run almost to the top of the plate - this will use the entire plate and allow for the best possible
separation. Allow the plate to dry in the hood. Development takes little time so if a plate comes out
poorly another can easily be done. Because there are a limited number of bottles please use only one
ethyl acetate development chamber. Each run is relatively brief so there is no need to hog the bottles.
Visualization. The plate will be visualized by two methods, first, by short wavelength UV light.
(CAUTION: do not look directly at the lamp.) The light must be held close to the plate to see the
spots. Some spots will be very faint. The observed spots should be outlined with a pencil. The plate
can then be placed for a few minutes into a jar containing iodine crystals. These spots may appear
different. They should also be circled. A comparison of the two visualization techniques can be made
and may help in identifying the unknown spots. The iodine method must be done after the UV method
because the compound may react with the iodine, possibly changing the results.
The Rf values should be calculated for the known compounds and for all components of the analgesic.
From your results, identify which components are present in a particular analgesic. Some of the
components may have very similar Rfs under these conditions. However, their spots may look
different upon treatment with iodine and this may allow a distinction to be made. Note that caffeine is
present in small amounts and may not show up strongly. Purposely overloading a spot may help to
show a component present in small amounts.
You may choose from the following analgesics: Anacin, Extra Strength Excedrin, Extra Strength
Tylenol, and CVS Super Strength Pain Reliever. You may also analyze your personally-preferred
legal analgesic if you wish. Just bring a tablet to lab.
(2) Solvent Effect on Rf Values. Three known compounds, anthracene, benzil, and triphenylmethanol
will be developed in two different solvents. Prepare two identical plates, spotted with each of those
compounds, and develop one in ethyl acetate and the other in a mixture of 95% hexane and 5% t-butyl
methyl ether. Use a second development chamber for this solvent. Calculate Rf values, and in the
post-lab write-up, discuss the effect of solvent on Rf, keeping in mind the structures and polarities of
the compounds and solvents.
SAFETY: For minor thermal burns, place the burned tissue immediately into cold water or if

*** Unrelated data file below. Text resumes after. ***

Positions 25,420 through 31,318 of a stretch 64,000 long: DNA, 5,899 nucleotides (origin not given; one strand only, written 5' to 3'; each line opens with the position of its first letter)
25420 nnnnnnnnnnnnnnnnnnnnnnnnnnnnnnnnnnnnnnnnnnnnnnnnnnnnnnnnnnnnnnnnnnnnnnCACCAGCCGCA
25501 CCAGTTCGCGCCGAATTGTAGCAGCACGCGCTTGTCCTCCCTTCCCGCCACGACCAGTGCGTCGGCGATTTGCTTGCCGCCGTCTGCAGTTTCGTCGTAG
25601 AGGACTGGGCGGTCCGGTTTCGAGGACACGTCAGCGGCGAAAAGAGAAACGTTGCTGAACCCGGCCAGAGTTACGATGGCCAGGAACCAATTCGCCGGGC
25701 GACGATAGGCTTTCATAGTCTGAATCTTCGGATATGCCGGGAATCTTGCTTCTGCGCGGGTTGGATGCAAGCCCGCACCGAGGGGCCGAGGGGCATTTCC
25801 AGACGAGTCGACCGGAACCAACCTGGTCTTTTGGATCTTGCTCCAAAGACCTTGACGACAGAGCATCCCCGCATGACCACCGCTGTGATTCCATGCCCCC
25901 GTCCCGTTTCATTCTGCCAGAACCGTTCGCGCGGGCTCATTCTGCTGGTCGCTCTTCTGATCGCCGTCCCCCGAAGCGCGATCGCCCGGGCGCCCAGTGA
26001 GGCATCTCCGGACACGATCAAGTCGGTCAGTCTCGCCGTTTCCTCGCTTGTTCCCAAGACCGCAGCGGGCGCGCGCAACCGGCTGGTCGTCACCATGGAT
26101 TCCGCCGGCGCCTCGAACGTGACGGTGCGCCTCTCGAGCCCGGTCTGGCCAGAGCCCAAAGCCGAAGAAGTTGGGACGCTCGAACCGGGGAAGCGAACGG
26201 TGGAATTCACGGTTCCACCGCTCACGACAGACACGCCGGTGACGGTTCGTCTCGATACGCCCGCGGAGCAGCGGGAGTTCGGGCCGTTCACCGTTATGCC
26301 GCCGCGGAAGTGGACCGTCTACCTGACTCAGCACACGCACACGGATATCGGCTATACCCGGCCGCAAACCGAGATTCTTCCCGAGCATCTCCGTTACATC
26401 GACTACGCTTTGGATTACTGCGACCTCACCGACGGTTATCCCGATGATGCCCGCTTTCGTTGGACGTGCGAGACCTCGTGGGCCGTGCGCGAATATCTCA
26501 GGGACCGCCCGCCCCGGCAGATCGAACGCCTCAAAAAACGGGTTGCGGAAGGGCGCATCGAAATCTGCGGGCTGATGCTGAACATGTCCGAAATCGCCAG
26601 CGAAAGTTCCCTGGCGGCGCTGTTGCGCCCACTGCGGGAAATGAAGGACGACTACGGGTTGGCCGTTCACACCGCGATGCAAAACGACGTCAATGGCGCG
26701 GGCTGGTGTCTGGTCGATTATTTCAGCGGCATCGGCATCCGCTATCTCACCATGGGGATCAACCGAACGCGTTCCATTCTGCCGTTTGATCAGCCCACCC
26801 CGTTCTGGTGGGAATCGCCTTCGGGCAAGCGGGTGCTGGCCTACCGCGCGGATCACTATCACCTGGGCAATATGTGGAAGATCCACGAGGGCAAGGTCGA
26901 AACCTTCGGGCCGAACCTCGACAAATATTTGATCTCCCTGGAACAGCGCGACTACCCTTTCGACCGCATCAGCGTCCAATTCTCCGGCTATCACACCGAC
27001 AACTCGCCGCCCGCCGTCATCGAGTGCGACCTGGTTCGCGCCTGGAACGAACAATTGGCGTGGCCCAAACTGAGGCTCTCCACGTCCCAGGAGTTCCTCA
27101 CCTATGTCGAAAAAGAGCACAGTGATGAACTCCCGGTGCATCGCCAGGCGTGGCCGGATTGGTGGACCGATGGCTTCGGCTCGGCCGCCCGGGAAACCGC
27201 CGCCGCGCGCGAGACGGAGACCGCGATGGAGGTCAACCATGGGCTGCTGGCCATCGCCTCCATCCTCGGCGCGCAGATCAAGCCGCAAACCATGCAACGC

necessary ice water.
BEFORE YOU LEAVE THE LAB: put away your equipment and lock your drawer, clean up your
work areas, close the fume hood sash completely, turn off all utilities and ask your TA for her or his
signature. In general, please try to keep the lab in as good condition as you found it. If you see caps off
of bottles, replace the caps. If you see spilled chemicals, clean them up or at least report it to your TA. WASTE: Never dispose of glass waste in the regular trash. The custodian could become injured.
Dispose of all glass pipets and glass waste in the cardboard "Glass Only" containers. Dispose of all
solutions and developing solvents in the NON-halogenated Liquid waste container in the hood. When
finished, pour as much of the solvent as possible into the waste container and leave the screw-capped
jars open in the hood so they will dry. Leave the filter paper in the jars.
1.) Arrange the following compounds in order of increasing Rf in a TLC analysis: benzoic acid,
benzaldehyde, 2-octanone, decane, and cyclohexanol.
2.) What would happen if the spot were applied to the TLC plate below the level of development
3.) What would be the result of adding too much sample to the TLC plate?
4.) In a TLC analysis of analgesics, what would be the result if a solvent of too low polarity is used to
develop the plate?
5.) The Rf of ibuprofen was found to be 0.32 when t-butyl methyl ether was used as the development
solvent. What effect would there be on the Rf of ibuprofen if acetone had been used to develop the
TLC plate? ...